I'd like to offer another quick example of how the act is failing.
I published an op-ed in The Globe and Mail in 2012, shortly after the endocrine disrupting substance BPA was listed as toxic and the government took action to prohibit its use in baby bottles. In it, I pointed out that even though environmentalists had applauded this action, fetuses and infants were still being exposed to BPA because pregnant and breast-feeding women were still being exposed to it from the lining of tin cans, and at work, etc. I indicated that young children drinking from water bottles that were labelled BPA-free were still being exposed through their alphagetti and their tomato soup.
This incensed mothers. I received more mail after publishing this piece than I ever could have imagined. People told me they had gone out and spent their good money and valuable time getting the right bottles because their government had led them to believe that be doing so they could keep their family safe from this chemical, and they felt betrayed.
The current reality is that four years after BPA was listed as toxic, most of us continue to be exposed to it everyday from a variety of sources.
Finally, the committee has expressed interest in learning how we can make the act more equitable.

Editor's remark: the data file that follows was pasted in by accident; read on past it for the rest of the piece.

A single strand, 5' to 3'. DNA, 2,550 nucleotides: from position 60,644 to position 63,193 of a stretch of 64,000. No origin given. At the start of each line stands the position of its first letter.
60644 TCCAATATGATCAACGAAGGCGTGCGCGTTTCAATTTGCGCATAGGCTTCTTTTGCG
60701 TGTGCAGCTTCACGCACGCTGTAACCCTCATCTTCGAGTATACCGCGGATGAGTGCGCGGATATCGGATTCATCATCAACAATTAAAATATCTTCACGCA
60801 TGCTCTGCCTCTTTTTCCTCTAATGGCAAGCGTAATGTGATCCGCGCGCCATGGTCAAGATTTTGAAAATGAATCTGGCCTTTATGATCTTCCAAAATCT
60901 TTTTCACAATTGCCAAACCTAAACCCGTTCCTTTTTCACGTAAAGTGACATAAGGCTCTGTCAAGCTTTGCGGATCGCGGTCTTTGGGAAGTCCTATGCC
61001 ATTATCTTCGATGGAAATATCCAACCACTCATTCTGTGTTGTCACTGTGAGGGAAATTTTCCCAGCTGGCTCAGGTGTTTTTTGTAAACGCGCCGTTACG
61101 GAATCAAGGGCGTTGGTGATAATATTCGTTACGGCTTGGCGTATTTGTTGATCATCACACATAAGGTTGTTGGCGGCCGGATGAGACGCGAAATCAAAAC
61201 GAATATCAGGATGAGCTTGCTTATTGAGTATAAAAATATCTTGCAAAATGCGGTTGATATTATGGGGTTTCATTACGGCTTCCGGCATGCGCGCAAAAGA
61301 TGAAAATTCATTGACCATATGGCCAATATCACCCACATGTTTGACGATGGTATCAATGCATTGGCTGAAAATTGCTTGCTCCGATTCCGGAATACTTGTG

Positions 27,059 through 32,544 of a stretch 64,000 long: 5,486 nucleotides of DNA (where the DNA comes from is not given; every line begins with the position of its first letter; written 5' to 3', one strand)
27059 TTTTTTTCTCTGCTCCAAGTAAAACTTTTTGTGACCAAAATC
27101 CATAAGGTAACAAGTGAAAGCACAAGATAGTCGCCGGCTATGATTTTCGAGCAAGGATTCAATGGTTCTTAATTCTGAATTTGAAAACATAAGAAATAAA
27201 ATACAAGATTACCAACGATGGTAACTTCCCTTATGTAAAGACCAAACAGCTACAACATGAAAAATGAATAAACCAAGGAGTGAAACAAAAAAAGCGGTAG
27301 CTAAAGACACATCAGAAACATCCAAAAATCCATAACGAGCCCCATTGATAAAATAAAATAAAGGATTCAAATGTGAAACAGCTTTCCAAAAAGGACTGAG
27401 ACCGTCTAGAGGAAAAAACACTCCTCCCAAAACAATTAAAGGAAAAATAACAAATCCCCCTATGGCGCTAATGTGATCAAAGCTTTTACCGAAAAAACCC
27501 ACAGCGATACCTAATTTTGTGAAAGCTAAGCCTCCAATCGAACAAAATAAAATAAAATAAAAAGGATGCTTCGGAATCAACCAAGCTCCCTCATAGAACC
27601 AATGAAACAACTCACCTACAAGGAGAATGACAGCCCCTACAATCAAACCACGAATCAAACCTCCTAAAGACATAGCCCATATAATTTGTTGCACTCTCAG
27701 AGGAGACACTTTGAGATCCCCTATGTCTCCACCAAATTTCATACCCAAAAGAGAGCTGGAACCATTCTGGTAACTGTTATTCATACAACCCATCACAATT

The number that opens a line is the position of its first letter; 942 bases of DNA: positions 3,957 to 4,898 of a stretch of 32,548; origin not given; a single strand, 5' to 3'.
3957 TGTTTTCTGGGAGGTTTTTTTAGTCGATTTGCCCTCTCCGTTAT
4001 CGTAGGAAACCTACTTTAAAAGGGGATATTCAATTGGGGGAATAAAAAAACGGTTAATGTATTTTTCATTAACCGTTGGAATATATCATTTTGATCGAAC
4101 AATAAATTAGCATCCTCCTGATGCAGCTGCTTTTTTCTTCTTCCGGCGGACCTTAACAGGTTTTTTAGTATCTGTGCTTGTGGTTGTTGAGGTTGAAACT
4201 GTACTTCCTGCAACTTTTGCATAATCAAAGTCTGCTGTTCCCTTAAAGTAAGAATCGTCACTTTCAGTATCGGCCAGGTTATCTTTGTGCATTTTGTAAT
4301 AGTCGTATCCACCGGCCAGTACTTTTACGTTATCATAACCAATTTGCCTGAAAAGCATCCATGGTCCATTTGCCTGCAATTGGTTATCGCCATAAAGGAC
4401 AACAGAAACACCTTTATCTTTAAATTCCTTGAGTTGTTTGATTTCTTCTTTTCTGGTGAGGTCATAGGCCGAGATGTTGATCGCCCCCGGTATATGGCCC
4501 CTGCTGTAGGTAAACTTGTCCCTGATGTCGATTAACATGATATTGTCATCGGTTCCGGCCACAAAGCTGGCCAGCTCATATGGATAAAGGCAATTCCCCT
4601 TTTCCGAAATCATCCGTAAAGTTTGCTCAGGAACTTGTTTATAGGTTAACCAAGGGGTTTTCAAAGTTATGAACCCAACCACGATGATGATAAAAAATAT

One way to do this is to consider the people disproportionately affected by toxic exposures. They include women working long hours as cashiers handling receipts containing BPA; single parents shopping at the discount store for kid's lunch containers; infants in neo-natal ICUs where toxic plasticizers have been found in medical equipment; people living in communities on bus routes or near cement plants; indigenous teenagers growing up on-reserve in Aamjiwnaang, downstream of Sarnia's petrochemical cluster, or in Akwesasne; auto workers in plastics manufacturing plants; recent immigrant women working at nail salons; and all of us, any of us, who happen to encounter an exposure during a biological window of vulnerability.
From an environmental justice perspective, I submit that it's unacceptable to have a regulatory approach that relies on Canadians reducing their own exposures to under-regulated substances via their consumption choices. This approach cannot account for the varied abilities and capacities of differently situated people. In reality, all of us would choose not to be exposed to toxic substances if we had full control, and equal political power and purchasing power.
An equitable approach is to require precautionary regulatory action that works toward reducing toxic exposures across the board, so that disparities of geography, income, gender, education, race, and indigenous status are not further entrenched by our environmental laws.
To conclude, my recommendations seek to achieve a more equitable and precautionary outcome. I urge the committee to consider these recommendations carefully.
I thank you very much for your time today.